A coalition of education supporters has launched a signature-gathering campaign for Initiative 1351, which proposes to reduce class sizes in K-12 schools over four years. Just like I-728’s class size proposal that voters approved in 2000, this measure from Class Size Counts does not identify a funding source.
Campaign spokesman Sterling Clifford said a decision has not been made on whether the campaign, which is backed by the Washington Education Association, will go strictly with volunteer signature gatherers or hire professionals to help. The measure needs 246,372 valid voter signatures by July 3 to qualify for the November statewide ballot, and Clifford said the group has a robust volunteer base to work with.
I-1351 spells out specific class size goals that would be reached over four years. It sets a goal of 15 students per teacher in K-3 grades in schools that have high rates of poverty and 17 in those that are not poor, for example, and higher student ratios are set for higher grades. A campaign explainer is here.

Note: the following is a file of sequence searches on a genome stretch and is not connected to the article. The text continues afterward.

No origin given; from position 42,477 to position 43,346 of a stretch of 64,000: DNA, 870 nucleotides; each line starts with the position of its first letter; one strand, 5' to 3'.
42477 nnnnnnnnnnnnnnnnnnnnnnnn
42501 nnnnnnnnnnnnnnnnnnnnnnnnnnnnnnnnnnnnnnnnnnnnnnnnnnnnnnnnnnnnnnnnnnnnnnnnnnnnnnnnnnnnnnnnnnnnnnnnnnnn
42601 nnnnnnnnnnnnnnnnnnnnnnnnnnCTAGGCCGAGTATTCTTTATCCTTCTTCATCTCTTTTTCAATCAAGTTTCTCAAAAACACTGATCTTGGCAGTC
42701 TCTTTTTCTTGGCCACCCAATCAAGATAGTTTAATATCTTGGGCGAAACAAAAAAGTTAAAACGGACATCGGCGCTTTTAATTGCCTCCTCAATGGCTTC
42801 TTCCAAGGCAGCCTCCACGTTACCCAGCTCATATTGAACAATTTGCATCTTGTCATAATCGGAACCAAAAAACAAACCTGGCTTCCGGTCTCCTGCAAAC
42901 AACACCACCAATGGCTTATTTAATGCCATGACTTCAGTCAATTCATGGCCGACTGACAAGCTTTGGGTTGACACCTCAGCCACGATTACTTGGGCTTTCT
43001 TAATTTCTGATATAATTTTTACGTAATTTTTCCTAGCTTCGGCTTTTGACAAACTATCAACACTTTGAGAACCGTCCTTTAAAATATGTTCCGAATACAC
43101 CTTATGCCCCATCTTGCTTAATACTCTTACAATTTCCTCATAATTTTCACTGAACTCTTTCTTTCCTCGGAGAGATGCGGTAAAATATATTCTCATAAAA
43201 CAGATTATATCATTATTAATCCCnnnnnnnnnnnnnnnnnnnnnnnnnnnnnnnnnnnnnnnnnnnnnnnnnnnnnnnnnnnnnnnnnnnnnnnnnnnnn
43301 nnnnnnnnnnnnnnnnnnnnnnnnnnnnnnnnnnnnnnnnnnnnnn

The measure comes as the state Legislature is under court orders to fully fund basic education by 2017-18 school year. Lawmakers agreed to add roughly $1 billion in new funding for K-12 schools during 2013-15 directly in response to the Supreme Court’s ruling in the McCleary case.
Democratic and Republican lawmakers are at odds over how much new revenue is needed to boost state investments in schools, but Clifford said the campaign regards the court ruling as an order to boost state revenues for this purpose.
“The position the state is in right now, the Supreme Court has already instructed the Legislature to come up with a significant increase in education funding. We’re saying we would like a big chunk of that to go to class size,’’ Clifford said.
The WEA, which represents teachers and other K-12 employees, backed the class size measure 14 years ago. And its Representative Assembly members formally backed the new measure last week during the union’s yearly gathering of delegates.
The campaign has support of many community leaders as well. In Thurston County, that includes county Democratic Party chairman Roger Erskine, who is a former teachers union employee, as well as school superintendents and teachers. Pierce County backers include former county Democratic Party chairman Nathe Lawver and educators.